Acid Filtration in Dynamic Conditions to Mimic Fluid Loss in Acid Fracturing.

B. Bazin*, C. Roque*, G. Chauveteau* and M. Bouteca*

SPE Members


During the acid-fracturing process, part of the fluid enters the formation, dissolving the rock and creating channels, named wormholes which enhance considerably the volume of fluid leak-off and acid consumption into the formation. To increase the efficiency of the acidizing process, the fluid leak-off must be reduced to improve the acid penetration into the fracture. This paper is a contribution to the study of the phenomenology of the acid fracturing process. An experimental approach, which includes the measurements of wormhole propagation velocities, leakoff volumes and the observations of the dissolution patterns, has been developed to evaluate the performance of acid fluids in various conditions.

The tests are performed in a tangential cell which allows the solution to circulate in a slot and to penetrate the core at constant pressure drop, thus respecting the geometry encountered in the field process. The experiments herein described have been conducted on limestone cores of different permeabilities. The tests have been performed at room temperature, 50 C and 80 C with different overbalance pressures.

The results are discussed in terms of acid propagation rate and interstitial injection rate. The fluid leak-off is evaluated for different initial conditions and linked to the dissolution pattern. In a second part, the efficiency of gelled acids to reduce fluid loss is presented. The results show that the wormhole tip velocity depends only on the acid flux. Etched patterns suitable for acid fracturing are not developed at the core surface with the gelled acid. However viscosifying the acid reduces the water filtration by a factor ranging from 3 to 10. Etched patterns are favored by straight acids at low overpressure.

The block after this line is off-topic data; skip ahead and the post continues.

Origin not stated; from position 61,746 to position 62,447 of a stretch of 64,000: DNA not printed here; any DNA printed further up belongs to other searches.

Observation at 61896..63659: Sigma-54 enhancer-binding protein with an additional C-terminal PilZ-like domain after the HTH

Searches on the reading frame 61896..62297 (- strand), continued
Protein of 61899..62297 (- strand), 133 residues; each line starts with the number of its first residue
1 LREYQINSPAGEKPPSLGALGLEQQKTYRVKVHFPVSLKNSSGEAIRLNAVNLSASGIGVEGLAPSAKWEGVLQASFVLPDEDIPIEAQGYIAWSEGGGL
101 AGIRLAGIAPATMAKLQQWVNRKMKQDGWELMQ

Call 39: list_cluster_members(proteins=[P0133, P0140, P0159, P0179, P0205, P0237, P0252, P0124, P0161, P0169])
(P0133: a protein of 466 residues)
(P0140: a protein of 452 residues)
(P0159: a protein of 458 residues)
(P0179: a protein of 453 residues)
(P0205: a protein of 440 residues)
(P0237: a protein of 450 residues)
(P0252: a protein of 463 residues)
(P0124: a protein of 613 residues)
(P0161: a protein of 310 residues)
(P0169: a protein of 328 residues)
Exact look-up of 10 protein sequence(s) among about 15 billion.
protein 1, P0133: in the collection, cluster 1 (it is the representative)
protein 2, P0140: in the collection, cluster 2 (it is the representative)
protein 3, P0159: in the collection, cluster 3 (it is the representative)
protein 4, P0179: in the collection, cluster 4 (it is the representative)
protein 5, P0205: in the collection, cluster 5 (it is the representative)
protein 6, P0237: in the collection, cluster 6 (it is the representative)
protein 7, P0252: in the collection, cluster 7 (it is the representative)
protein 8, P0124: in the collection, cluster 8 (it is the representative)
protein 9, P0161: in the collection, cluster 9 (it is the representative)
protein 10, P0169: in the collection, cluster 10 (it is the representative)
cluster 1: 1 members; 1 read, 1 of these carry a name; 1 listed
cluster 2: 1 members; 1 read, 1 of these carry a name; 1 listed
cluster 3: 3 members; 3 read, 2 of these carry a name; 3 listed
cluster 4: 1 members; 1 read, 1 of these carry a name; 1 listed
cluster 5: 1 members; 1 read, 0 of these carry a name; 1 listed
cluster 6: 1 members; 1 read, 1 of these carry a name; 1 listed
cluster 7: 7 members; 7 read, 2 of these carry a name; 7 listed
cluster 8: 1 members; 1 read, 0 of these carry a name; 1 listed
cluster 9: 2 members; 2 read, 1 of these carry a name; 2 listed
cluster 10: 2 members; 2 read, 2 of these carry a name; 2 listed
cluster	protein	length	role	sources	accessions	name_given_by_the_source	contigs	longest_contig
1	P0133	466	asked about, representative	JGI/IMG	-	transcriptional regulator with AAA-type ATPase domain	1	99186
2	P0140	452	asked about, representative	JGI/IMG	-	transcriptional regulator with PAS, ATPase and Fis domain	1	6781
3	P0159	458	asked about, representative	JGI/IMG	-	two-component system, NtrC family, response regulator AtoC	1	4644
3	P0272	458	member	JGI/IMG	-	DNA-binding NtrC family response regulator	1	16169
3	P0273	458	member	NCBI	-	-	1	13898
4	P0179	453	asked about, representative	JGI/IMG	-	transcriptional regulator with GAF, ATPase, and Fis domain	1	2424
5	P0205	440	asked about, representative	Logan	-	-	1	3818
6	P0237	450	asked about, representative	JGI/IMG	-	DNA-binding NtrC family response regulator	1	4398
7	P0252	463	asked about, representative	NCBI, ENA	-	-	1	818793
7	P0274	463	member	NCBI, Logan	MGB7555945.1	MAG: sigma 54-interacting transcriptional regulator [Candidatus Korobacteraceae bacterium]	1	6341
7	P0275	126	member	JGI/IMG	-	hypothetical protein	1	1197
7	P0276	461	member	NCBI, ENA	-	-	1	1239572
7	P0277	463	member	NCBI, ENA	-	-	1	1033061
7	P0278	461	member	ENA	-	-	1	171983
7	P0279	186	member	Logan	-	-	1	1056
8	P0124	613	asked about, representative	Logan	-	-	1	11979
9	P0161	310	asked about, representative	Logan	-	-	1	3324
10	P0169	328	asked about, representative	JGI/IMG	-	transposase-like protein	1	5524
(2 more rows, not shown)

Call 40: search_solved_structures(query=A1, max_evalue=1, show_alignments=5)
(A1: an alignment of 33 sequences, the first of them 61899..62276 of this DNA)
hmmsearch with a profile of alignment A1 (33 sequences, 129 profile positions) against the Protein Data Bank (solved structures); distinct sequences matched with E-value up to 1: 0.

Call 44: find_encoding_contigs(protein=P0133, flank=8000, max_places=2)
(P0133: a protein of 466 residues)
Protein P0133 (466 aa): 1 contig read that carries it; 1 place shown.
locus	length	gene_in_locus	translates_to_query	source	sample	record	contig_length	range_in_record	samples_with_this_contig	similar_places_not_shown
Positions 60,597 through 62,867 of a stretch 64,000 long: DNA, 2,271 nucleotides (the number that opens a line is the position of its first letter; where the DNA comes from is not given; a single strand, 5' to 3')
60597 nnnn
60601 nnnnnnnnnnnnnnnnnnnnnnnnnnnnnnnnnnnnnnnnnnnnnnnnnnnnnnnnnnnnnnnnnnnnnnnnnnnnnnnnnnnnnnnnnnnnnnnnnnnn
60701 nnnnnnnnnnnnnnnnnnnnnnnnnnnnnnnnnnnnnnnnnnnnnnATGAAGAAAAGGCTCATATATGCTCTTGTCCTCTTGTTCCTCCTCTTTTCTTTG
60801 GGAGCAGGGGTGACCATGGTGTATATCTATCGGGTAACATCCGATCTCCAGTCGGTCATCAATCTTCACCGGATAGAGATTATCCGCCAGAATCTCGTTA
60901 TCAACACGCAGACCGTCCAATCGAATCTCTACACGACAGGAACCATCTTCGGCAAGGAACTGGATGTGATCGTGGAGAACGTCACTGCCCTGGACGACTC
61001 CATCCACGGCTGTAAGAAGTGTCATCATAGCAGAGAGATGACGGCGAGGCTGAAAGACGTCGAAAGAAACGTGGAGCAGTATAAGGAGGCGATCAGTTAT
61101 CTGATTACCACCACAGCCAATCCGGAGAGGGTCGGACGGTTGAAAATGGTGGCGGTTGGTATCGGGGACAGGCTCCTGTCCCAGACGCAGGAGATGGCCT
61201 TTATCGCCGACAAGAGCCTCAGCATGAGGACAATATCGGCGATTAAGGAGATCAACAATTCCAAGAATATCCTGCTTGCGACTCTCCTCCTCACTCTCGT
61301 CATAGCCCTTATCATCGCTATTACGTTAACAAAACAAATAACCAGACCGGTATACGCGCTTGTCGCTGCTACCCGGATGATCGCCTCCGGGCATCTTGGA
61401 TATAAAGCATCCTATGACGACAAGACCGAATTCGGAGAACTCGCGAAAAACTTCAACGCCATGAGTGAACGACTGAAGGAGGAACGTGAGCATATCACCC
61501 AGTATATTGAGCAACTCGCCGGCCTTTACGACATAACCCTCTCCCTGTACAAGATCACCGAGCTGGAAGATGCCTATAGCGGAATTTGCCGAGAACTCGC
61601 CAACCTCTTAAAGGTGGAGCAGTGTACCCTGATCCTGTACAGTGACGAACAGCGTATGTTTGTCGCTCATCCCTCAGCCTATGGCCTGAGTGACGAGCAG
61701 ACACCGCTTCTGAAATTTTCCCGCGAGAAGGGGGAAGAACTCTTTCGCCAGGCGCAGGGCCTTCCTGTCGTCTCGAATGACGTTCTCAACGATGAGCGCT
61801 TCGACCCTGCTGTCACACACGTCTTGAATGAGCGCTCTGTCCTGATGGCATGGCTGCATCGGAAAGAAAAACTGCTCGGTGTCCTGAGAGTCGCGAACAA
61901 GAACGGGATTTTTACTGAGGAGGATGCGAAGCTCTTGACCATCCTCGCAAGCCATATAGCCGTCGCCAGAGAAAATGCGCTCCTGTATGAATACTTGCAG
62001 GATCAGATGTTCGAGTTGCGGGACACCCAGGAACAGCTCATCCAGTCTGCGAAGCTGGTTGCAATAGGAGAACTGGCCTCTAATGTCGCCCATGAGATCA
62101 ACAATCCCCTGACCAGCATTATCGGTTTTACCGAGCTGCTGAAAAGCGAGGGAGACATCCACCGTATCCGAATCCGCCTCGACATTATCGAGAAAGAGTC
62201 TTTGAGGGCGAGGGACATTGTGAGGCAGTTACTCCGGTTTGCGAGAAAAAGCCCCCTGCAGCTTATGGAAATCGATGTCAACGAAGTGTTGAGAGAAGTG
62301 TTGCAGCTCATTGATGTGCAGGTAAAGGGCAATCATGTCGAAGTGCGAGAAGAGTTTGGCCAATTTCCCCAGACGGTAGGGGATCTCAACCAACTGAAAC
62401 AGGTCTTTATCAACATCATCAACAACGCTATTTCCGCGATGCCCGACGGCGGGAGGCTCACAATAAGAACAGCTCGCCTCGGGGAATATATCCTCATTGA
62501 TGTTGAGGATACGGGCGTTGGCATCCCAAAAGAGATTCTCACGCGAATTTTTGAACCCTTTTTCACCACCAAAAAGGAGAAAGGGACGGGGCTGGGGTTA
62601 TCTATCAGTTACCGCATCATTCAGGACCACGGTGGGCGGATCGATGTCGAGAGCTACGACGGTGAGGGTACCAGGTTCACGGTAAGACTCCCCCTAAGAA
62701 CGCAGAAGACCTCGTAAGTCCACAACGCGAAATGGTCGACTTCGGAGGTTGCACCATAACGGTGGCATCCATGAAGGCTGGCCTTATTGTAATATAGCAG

Our purpose is to examine acid filtration in relation to the acid fracturing process. To optimize the acidizing process, the best situation is to provide sufficient acid concentration to maximise the length of the acidized fracture with a minimum leak-off in the reservoir. In addition, surface roughness on the fracture wall is required to maintain a sufficient conductivity after the fracture closure. The rate of fluid leak-off through the formation during an acid fracturing stimulation treatment is one of the most critical factors affecting fracture geometry, etching and conductivity. Different models have been proposed for the design of acid fracturing; in most cases, the leak-off coefficient is determined from experiments as usually done for the evaluation of leak-off of conventional fracturing fluids. As the physics of leak-off for acidic fluids differs significantly this method is not satisfying. Recently, a more sophisticated approach, using a new model, has been presented. However, even if the leak-off value for acid fluid can be calculated, experimental data are required. The objective of the paper is to provide an experimental methodology for the evaluation of acid fluids under conditions representative of the acid fracturing process.

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